Is this ex tenant worth taking to Court?

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    #16
    Yes there was disrepair reported and my solicitor says not to discuss it.

    The former tenant is saying the disrepair has been unresolved since 2015 and that if I sue her for the rent arrears she will argue offset against the disrepair.

    The rent is £1000 pcm and she owes ten months.

    When she signed up for the property she told me she worked as a photographer and earned almost £40k per year but she's recently told my solicitor she has stopped working all together because of severe mental illness and has five different diagnoses and is getting EESA and DLA. She never told me she had been claiming housing benefit otherwise after two months I would have asked the council to pay directly to myself.

    She has also sent me an email saying if I sue her for the rent arrears she intends to put in a counterclaim for five years of disrepair plus harassment from myself directed at her. I imagine it could cost a fortune to defend. If I lost would I pay her costs? Can I do this myself or do I need a solicitor?

    And how do you distinguish between disrepair and damage she has deliberately caused?

    Comment


      #17
      If you keep your claim at/below £10k there is no real risk of costs except court fees and some very minor fees (travel expenses of the other party to the hearing for example).

      I would definitely take her to court, someone who so vigorously claims they will defend a court claim normally has something to hide. True benefits claimants normally know that the outcome of court claims doesn’t really affect them, so don’t tend to be overly bothered. So my suspicion would be not all is as she claims.

      I would also not be overly worried about the ‘disrepair’ claim. She would have to substantiate what this is for, when she told you, that you ignored her demands, ... in other words, it’s easier said than done.

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        #18
        Thanks for responding Chris.

        The problem is with the rent arrears and damage and filthy carpets and rubbish left in the garden then my claim would be well over £10,000.

        Plus she did actually report a roof leak in January and I didn't do anything for two months and she's raised this.

        Is it a legal rule that if the claim amount is more than £10k then I'm at risk of paying her costs if I lose? She's sent me the rudest letter saying she is entitled to legal aid and if she loses it doesn't matter whereas I will have to pay all my solicitors costs and hers if she wins. Her attitude is that she is on benefits so has nothing to lose whereas I'm a property owner who must pay for my own legal expenses and therefore she intends to make life very hard for me. She also claims to have contents insurance for her belongings with a legal Insurance policy which will cover her up to £50,000 of legal fees. She says I caused her harassment which made her abandon her home and that she has been reporting disrepair for the whole 11 years of the tenancy and I should compensate her for this. The truth is there has been some disrepair throughout the tenancy which has been ignored but not as much as she claims. I'm very worried. She's already got her brother to send an abusive email to the agents

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          #19
          The truth is there has been some disrepair throughout the tenancy which has been ignored

          and

          she did actually report a roof leak in January and I didn't do anything for two months



          Move on and actually learn from it - how you can admit to not sorting repairs over many years is beyond me and puts you in the category of landlord that ruins it for the majority of decent ones.

          I have very little sympathy for your situation.

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            #20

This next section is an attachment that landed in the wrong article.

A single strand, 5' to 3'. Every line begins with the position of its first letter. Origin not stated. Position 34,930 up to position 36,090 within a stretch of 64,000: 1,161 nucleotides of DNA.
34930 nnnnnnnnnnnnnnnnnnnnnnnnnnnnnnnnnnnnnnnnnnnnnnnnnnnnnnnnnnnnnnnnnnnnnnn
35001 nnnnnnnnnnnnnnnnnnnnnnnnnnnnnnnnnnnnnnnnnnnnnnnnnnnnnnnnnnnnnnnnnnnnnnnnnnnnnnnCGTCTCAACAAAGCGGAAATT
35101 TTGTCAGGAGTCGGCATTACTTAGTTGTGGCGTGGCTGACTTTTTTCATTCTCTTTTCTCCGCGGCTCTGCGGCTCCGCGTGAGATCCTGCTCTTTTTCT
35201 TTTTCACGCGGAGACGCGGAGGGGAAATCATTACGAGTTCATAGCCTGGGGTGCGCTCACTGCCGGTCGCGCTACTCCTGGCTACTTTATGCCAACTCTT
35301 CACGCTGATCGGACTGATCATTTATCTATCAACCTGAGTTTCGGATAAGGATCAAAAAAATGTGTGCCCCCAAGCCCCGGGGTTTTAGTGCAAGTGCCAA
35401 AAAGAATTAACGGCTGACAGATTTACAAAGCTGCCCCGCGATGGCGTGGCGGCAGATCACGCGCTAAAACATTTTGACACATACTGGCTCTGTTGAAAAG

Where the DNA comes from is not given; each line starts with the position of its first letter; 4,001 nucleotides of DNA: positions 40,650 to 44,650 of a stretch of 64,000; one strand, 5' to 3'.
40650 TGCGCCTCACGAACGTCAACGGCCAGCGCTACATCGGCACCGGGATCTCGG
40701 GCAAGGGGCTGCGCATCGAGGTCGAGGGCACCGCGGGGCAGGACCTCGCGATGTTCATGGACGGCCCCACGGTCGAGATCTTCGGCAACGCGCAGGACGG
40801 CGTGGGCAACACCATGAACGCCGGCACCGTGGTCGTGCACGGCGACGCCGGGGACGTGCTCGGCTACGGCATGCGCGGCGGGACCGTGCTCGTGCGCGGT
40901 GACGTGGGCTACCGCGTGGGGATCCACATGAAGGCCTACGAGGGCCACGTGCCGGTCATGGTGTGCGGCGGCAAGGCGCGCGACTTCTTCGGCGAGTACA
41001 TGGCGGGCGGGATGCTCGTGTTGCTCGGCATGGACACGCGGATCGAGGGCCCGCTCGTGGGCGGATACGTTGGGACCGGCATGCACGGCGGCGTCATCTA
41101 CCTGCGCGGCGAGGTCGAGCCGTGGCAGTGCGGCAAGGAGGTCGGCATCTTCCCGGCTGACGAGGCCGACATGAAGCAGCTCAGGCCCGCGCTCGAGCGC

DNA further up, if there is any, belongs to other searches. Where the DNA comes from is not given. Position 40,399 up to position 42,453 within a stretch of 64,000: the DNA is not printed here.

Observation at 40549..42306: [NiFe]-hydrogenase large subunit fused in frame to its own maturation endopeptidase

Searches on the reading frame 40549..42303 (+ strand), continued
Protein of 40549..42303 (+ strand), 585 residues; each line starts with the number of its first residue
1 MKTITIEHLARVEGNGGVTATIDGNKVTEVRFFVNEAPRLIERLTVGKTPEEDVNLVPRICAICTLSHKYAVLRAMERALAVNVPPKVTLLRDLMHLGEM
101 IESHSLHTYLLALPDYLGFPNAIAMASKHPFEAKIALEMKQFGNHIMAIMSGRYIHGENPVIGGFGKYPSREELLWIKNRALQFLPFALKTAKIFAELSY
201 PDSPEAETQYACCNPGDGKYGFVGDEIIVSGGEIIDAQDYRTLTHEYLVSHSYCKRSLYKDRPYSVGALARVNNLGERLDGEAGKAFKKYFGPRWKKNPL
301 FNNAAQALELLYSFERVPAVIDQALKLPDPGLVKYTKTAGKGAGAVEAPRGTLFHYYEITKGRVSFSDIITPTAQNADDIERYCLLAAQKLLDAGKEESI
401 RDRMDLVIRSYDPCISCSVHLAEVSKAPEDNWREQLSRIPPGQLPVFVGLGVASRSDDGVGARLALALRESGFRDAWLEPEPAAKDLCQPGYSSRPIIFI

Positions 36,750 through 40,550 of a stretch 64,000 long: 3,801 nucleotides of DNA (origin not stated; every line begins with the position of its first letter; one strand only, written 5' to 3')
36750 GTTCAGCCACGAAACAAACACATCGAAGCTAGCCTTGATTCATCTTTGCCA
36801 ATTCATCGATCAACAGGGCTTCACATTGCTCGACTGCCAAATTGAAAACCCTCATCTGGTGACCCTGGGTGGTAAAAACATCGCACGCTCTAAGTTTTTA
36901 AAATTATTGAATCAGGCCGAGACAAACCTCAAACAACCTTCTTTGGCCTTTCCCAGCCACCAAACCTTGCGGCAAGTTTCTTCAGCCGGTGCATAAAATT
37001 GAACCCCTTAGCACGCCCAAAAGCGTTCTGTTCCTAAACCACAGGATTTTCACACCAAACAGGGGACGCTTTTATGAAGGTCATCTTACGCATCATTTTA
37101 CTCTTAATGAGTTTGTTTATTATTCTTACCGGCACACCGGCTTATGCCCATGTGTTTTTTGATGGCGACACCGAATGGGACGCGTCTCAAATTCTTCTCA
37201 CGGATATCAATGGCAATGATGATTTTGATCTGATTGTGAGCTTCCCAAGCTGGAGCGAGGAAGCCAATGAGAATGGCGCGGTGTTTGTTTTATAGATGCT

Originally posted by GivemylovetoJudy View Post
            The problem is with the rent arrears and damage and filthy carpets and rubbish left in the garden then my claim would be well over £10,000
            Work out what you can sue her for that's less that £10,000, then.

            But, given you didn't fix a roof repair for rwo months, unless you've got a damn good reason, I'd walk away now.
            At every stage of the process, everyone's going to take against you.
            When I post, I am expressing an opinion - feel free to disagree, I have been wrong before.
            Please don't act on my suggestions without checking with a grown-up (ideally some kind of expert).

            Comment


              #21
              Agree with above, this appears to be a lost cause and she is savvy enough to know that, i think she has you over a barrel.

              Given you have rented to a ' wrong-un' i would be super careful with the next one, check and then check again everything they say and only pick the top of the pile, you need to learn from this disaster and not repeat it.

              Comment


                #22
                How does the roof leak cancel out her huge rent arrears? She reported the roof leak on 4 January and I didn't fix it until 11 March.

                Comment


                  #23
                  Originally posted by GivemylovetoJudy View Post
                  Thanks for responding Chris.

                  The problem is with the rent arrears and damage and filthy carpets and rubbish left in the garden then my claim would be well over £10,000.

                  Plus she did actually report a roof leak in January and I didn't do anything for two months and she's raised this.

                  Is it a legal rule that if the claim amount is more than £10k then I'm at risk of paying her costs if I lose? She's sent me the rudest letter saying she is entitled to legal aid and if she loses it doesn't matter whereas I will have to pay all my solicitors costs and hers if she wins. Her attitude is that she is on benefits so has nothing to lose whereas I'm a property owner who must pay for my own legal expenses and therefore she intends to make life very hard for me. She also claims to have contents insurance for her belongings with a legal Insurance policy which will cover her up to £50,000 of legal fees. She says I caused her harassment which made her abandon her home and that she has been reporting disrepair for the whole 11 years of the tenancy and I should compensate her for this. The truth is there has been some disrepair throughout the tenancy which has been ignored but not as much as she claims. I'm very worried. She's already got her brother to send an abusive email to the agents